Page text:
Last spring, Donald Trump and the people around him probably thought they had a relatively clear path to reelection. On one side, it looked as if Trump had weathered the threat of politically fatal scandal.
The much-awaited Mueller report on Russian election intervention had landed with a dull thud; the details were damning, but it had basically no political impact. At the same time, Trump was convinced that he could run on the basis of a booming economy.
Never mind that his claims to have run up the best economic record in human history were easily refuted; the reality seemed good enough to sell as a big success story.
What a difference a few months make.
Bad news pile up
Everyone is following the impeachment story, and I don’t have much to add, except a warning: At every stage of this process, Republicans have proved willing to engage in stunningly bad behaviour.
Did anyone foresee the physical attempt to disrupt the House inquiry? The point is that as the net closes in, the GOP response is likely to be uglier than you can possibly imagine.
What’s getting less attention, understandably, is the way the Trump economic narrative is falling apart. To be fair, the overall state of the economy is still pretty good. Unemployment is very low and job growth is continuing.
And while there will eventually be a nationwide recession — the business cycle has not been abolished — it’s not at all clear that we’ll have one before next year’s election.
Already in some distress
However, important parts of the economy are lagging. Manufacturing production is down over the past year; combined with weakness in shipping and very hard times in agriculture, around a fifth of the economy is effectively in recession. In particular, manufacturing employment has been falling in Michigan, Wisconsin and Pennsylvania, states that chose Trump by tiny margins in 2016, giving him a win in the Electoral College despite losing the popular vote.
And overall growth, while still positive, is definitely slowing: “nowcasts”, which use partial data to estimate what official economic data will say when it’s eventually released, suggest an economy growing at an unimpressive annual rate of less than 2 per cent. Since elections turn more on the economy’s growth rate than on things like the level of unemployment — unemployment was still more than 7 per cent when Ronald Reagan won his 1984 landslide — this is not good news for Republicans.
Probably even more significant, there has been a dramatic decline, almost a collapse, in business confidence. You can see this collapse several ways. One is through surveys of business executives, who spent Trump’s first two years being very bullish, but have now become remarkably pessimistic.
You can also see it in the bond market, a much better indicator of economic expectations than the stock market. Long-term interest rates tend to be high when investors expect a booming economy, in which the Fed will tighten money to head off inflation; they tend to be low when investors expect protracted economic weakness and easy money as far as the eye can see.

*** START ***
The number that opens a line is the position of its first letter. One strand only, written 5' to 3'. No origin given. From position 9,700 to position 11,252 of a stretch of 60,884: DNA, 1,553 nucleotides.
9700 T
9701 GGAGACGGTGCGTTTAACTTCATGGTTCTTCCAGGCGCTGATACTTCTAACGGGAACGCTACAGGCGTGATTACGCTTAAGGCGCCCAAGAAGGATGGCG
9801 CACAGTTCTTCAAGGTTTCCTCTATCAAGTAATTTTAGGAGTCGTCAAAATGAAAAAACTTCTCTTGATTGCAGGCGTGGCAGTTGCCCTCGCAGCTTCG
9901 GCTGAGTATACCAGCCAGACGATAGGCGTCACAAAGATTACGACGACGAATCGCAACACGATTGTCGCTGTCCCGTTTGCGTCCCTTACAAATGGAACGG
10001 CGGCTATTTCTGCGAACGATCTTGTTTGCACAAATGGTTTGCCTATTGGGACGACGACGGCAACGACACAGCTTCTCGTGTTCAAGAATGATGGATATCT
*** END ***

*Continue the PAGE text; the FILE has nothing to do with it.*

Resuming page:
And 10-year bond rates have plunged, from more than 3 per cent last year to 1.75 per cent as I write this. The last time we saw this kind of plunge was 2010-11, when investors finally realised that recovery from the Great Recession was going to be slow and painful, not a repeat of “morning in America”.
So what happened to the Trump boom? The collapse in confidence began late last year, when it became clear that Trump was serious about waging trade war on China; it continued as evidence accumulated that the 2017 tax cut was a big fizzle, doing basically nothing to boost business investment and providing at most a brief sugar high to overall growth.
But the truth is that even pessimists expected the tax cut to do more good, and the trade war less harm, than they did. Why have things turned out so poorly?
One answer, to which I’ve subscribed, is that in addition to its direct impacts on US exports and businesses that rely on Chinese suppliers, the trade war has created damaging uncertainty. Businesses that rely on global supply chains won’t invest for fear that the trade war will get even worse; but businesses that might move in to replace imports also won’t invest for fear that Trump will eventually back down.
I suspect, however, that there’s even more to the story. Business interests spent a long time in denial, but now even they are facing up to the reality that Trump and his team are very strange people who have no idea what they’re doing — and the uncertainty that reality implies.
I mean, considering that trade confrontation with China is the centrepiece of Trump’s economic policy, it’s not reassuring to learn that his trade war tsar, Peter Navarro, has an imaginary friend — a source named “Ron Vara” whom he has repeatedly cited in his books, but who doesn’t exist, and whose name is in fact just an anagram of “Navarro”.
Next year’s election should be about Trump’s betrayal of his oath of office. Realistically, however, it also matters that the economy probably won’t be his friend.